NE85.2/T87.2 Complications of other reattached body part



Complications of other reattached body parts can result from a wide range of causes, including surgical techniques, complications from the initial injury, and underlying medical conditions. Depending on the specific body part reattached, additional contributing factors can include inadequate blood supply, infection, nerve damage, and vascular trauma.


Diagnosis of complications from reattached body parts can be difficult and often requires a combination of diagnostic tests. Imaging tests such as x-rays, CT scans, and MRI scans are used to evaluate the anatomy of the reattached body part. Other tests such as blood tests, nerve conduction studies, and electromyography may be used to evaluate the function of the reattached body part.

Differential diagnosis

Differential diagnosis for complications of reattached body parts includes infection, vascular trauma, nerve damage, and inadequate blood supply. Other potential causes include damage to tendons, ligaments, and other structures, as well as iatrogenic injuries.


Treatment for complications of reattached body parts depends on the underlying cause. In some cases, surgical intervention may be necessary to repair the damage. In other cases, medications or physical therapy may be used to help restore function.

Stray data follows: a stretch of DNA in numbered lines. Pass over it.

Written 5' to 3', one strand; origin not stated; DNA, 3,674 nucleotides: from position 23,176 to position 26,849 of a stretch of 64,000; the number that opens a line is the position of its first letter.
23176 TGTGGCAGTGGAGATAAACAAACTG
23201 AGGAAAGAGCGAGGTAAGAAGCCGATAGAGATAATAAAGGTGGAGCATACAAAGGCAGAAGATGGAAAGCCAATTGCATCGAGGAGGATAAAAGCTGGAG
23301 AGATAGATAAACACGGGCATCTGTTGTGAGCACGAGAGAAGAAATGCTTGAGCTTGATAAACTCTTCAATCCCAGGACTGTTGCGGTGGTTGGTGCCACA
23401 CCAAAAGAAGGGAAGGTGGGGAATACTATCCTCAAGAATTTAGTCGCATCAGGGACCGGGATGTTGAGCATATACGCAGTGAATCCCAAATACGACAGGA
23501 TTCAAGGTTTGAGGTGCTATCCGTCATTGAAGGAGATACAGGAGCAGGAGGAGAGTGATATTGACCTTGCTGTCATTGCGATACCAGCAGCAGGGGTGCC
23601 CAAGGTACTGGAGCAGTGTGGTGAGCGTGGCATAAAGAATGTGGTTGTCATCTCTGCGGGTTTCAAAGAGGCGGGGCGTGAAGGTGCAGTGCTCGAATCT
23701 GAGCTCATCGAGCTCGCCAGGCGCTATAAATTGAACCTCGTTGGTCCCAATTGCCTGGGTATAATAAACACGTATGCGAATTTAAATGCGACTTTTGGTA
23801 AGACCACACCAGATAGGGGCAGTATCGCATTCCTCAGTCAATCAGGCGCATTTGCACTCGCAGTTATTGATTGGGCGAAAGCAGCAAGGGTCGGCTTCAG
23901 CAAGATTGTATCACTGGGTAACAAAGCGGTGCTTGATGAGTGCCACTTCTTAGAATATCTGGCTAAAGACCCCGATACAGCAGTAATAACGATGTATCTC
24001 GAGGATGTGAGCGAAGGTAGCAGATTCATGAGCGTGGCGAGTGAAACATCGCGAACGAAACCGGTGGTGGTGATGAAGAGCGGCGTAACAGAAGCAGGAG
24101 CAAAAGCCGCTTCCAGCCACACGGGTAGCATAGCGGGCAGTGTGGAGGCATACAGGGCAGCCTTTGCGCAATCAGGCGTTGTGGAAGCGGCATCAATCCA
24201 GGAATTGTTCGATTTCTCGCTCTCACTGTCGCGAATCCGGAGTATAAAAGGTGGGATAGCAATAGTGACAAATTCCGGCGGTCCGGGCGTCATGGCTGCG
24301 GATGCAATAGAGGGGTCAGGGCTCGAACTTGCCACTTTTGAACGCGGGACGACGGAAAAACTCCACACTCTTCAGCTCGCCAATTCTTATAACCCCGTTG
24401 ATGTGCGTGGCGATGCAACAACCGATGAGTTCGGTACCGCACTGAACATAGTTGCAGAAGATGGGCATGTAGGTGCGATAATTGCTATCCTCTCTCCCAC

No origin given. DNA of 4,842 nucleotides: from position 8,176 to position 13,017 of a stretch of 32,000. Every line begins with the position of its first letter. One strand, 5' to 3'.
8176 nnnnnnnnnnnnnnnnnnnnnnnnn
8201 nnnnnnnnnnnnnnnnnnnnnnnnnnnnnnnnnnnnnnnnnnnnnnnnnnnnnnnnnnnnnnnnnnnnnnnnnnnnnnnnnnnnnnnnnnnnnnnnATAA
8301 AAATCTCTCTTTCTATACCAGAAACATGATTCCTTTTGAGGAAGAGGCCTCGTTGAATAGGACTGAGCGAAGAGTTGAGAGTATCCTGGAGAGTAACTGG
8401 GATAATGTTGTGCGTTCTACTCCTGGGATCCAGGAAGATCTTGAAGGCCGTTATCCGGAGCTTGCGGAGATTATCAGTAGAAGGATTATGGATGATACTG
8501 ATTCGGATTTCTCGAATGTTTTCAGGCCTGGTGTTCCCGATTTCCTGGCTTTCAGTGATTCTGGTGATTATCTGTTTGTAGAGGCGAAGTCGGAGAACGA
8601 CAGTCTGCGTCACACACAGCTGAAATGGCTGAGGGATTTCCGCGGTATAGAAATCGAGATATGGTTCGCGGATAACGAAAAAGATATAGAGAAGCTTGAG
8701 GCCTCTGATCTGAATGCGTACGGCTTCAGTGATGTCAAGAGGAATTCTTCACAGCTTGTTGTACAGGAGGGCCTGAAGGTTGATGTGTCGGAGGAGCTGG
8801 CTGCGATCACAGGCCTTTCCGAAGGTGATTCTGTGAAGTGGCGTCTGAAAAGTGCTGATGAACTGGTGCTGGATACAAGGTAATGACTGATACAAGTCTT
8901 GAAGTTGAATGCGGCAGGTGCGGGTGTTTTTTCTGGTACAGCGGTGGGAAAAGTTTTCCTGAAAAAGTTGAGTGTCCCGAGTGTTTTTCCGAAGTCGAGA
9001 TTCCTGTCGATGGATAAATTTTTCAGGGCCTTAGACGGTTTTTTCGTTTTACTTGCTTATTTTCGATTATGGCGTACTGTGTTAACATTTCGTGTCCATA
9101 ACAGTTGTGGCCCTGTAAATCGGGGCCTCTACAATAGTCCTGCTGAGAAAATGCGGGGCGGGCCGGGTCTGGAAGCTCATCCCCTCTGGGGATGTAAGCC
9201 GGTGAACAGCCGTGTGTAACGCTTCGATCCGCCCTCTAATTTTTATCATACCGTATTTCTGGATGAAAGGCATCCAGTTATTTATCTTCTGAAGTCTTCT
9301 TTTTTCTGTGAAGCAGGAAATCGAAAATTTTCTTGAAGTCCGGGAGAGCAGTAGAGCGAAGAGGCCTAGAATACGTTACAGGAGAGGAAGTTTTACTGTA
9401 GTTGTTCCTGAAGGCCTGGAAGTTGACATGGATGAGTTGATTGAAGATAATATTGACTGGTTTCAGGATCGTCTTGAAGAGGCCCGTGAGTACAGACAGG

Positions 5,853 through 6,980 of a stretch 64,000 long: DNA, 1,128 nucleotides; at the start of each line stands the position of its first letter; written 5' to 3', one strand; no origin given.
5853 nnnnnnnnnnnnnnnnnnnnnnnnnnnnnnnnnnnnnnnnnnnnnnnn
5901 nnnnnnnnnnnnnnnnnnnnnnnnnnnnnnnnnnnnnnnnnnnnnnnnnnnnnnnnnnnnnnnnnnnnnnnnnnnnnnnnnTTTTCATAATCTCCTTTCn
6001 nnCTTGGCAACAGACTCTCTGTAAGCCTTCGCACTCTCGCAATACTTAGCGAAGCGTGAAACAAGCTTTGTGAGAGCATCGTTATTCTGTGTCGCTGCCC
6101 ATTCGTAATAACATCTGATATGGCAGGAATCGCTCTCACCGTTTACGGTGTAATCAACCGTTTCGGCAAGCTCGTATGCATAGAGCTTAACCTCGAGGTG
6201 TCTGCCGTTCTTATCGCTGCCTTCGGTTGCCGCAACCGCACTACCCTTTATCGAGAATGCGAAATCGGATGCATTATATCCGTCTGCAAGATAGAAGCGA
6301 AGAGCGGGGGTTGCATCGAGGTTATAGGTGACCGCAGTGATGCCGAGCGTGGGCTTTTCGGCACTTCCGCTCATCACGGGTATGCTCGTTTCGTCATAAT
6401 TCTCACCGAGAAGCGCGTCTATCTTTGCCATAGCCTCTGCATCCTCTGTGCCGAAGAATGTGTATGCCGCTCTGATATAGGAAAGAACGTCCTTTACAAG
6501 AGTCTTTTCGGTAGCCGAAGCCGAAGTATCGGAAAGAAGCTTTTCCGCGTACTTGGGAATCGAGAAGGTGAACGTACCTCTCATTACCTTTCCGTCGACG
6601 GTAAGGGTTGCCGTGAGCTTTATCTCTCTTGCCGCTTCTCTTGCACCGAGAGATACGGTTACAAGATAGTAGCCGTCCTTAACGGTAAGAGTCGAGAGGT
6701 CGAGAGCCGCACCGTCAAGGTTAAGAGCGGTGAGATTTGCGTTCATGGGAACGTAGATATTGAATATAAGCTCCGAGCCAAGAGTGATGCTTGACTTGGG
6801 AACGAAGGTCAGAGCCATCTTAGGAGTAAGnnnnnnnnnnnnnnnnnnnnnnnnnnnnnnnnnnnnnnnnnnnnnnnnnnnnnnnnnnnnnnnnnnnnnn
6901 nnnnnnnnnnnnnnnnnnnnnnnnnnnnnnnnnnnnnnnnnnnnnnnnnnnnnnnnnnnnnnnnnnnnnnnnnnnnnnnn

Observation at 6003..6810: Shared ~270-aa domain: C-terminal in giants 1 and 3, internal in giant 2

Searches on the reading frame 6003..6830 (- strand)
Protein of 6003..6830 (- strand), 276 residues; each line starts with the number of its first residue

The prognosis for complications of reattached body parts depends on the type and severity of the underlying cause. In general, patients with mild complications have a good prognosis and can make a full recovery. Patients with more severe complications may require additional treatment and may have a poorer prognosis.

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DISCLAIMER: Please note that all explAInations are generated by AI and are not fact checked by a medical professional. ICD ExplAIned do not assume liability for any injuries or harm based on the use of this medical information.